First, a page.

Taylor & Francis Group is a longtime favorite of the Association of College and Research Libraries (ACRL). Their backlist includes essential titles for graduate students at major universities, especially in the social sciences. Today, Taylor & Francis Group is growing their audience by targeting additional verticals like major corporations and lifelong learners. To adapt and grow, they connect with broader populations and imagine the changing profile of research customers.

Tom Cox, the Global Books Marketing Director for Taylor & Francis Group, spoke at length with Library Journal about developing lifelong relationships with content consumers. “Learning doesn’t stop after college. We publish in many areas where knowledge must be kept up-to-date.” Cox’s goal is to create long-term bonds with each reader. Ideally, a student feels brand loyalty for Taylor & Francis while still in school. Then, Cox wants graduates to continue using these research products long into their professional careers.

Cox directly targets industries that reflect the Taylor & Francis portfolio, like STEM and  human serviceshumanities and social sciences (HSS). “Companies want their teams to keep progressing,” said Cox. “We want to enable and empower these companies to access our expert content. This includes areas that we would not traditionally consider like leadership, health, and safety.” Cox builds relationships of all kinds: the Ph.D. who goes into corporate life, the employer who wants to foster staff development or anyone who wants access to the best high-level research available.

Cox embraces the inclusive new world of physical books and screens. “We accept that the industry is changing, that the scope is broadening,” he said. Cox works to create more flexible options for content consumption. “We welcome the new horizon. To succeed, we have to acknowledge that the way people learn is changing fast.”

Cox’s digital tools provide him vast data to monitor customer behavior. He can see exactly how Taylor & Francis materials are being sought out and viewed. Cox can measure engagement rates with all sorts of content. “The customer is at the center of our business model. It’s a data-hungry business across all corners of the organization. It’s a big investment of time, energy, and resources. Everything is dedicated to making sure we are equipped for the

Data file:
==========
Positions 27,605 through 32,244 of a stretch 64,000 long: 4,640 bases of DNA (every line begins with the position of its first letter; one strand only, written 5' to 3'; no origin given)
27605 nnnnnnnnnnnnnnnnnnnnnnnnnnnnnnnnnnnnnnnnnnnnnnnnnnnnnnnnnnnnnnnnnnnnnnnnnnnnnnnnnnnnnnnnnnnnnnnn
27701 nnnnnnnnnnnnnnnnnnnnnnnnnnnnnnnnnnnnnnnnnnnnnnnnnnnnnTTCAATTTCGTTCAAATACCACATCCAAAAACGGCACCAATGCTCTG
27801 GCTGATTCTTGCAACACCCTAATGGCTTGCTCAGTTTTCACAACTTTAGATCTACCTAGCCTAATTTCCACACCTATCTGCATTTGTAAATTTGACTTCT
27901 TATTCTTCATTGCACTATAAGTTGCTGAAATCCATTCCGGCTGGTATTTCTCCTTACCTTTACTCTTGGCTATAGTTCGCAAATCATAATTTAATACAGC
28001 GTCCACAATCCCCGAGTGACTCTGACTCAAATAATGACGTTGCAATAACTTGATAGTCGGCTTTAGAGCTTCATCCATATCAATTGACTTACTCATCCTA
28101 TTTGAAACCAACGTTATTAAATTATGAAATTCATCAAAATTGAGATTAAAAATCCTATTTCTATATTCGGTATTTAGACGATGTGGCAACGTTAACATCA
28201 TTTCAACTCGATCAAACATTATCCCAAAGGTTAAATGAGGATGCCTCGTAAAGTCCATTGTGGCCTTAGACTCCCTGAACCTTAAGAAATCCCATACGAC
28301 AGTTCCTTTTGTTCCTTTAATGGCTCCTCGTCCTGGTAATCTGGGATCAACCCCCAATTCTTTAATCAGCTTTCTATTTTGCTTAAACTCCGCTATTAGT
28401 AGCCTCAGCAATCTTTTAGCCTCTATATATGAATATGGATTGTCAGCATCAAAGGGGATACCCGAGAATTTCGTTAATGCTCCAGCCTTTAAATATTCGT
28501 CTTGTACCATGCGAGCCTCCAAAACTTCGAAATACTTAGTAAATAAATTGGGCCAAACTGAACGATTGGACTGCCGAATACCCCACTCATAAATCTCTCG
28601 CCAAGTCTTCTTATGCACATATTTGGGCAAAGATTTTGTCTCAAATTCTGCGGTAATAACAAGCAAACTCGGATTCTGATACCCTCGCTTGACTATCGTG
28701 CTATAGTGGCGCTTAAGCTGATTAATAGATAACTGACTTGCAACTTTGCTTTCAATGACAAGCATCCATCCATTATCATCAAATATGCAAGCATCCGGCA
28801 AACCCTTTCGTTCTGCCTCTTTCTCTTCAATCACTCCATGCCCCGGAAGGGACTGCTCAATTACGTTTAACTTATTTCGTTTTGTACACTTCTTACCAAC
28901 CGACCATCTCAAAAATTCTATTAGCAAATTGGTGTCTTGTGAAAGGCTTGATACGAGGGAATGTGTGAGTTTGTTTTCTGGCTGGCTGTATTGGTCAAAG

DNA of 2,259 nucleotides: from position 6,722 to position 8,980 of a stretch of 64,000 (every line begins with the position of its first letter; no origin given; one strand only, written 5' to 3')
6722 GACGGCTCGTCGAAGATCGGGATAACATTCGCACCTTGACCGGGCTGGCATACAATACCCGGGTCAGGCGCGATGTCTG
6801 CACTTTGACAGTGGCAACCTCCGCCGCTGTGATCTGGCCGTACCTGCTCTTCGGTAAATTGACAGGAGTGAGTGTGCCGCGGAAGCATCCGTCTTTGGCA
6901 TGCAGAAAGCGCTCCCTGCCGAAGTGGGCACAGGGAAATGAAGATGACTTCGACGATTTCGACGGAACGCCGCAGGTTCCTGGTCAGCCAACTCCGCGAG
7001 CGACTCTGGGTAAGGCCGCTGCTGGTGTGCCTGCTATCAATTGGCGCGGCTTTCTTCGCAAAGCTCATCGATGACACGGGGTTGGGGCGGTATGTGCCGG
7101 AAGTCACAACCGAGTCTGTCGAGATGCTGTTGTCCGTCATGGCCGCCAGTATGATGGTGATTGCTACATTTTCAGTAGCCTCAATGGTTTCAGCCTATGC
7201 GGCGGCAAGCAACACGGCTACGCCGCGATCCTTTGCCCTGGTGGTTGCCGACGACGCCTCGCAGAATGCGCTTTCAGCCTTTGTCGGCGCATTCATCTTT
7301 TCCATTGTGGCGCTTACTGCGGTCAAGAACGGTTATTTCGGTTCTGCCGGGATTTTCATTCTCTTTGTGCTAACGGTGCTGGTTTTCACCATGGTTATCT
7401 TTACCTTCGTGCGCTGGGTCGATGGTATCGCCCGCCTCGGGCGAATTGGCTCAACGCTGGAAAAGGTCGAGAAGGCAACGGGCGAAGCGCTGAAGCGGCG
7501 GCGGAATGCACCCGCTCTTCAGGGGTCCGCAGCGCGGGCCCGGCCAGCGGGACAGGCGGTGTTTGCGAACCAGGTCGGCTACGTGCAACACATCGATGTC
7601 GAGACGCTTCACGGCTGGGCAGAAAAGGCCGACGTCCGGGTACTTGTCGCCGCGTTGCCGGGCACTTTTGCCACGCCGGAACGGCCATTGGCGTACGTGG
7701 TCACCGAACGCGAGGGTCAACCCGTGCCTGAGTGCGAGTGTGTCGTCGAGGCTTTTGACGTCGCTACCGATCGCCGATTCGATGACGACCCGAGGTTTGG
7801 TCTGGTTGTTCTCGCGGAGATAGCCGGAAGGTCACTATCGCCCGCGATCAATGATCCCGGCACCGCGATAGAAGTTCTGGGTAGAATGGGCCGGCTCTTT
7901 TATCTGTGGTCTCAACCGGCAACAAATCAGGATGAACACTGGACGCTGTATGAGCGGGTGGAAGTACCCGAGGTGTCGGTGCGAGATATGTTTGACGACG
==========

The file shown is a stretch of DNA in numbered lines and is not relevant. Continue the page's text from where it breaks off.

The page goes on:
digital transformation.”

The market is growing in many directions at once. In addition to book readers, Taylor & Francis Group wants to reach new customers seeking out content on screens. Publishers are still vying for readers’ attention, as Matthew Kemp made clear. It was a competition for attention all along. Except now we access a permanent cloud of human knowledge, accessible with our new external sensory organ: the smartphone.

Preparation for the Gutenberg Bible started in 1450. Richard Taylor founded his publishing company in 1798. Now in 2019, Taylor & Francis is taking the next steps to bring information to readers of all kinds and in all ways. Tom Cox and Matthew Kemp dedicate their time and talent to ensure the long-term viability of this historic brand. With this new burst of energy, Taylor & Francis is reaching more people in more ways than ever.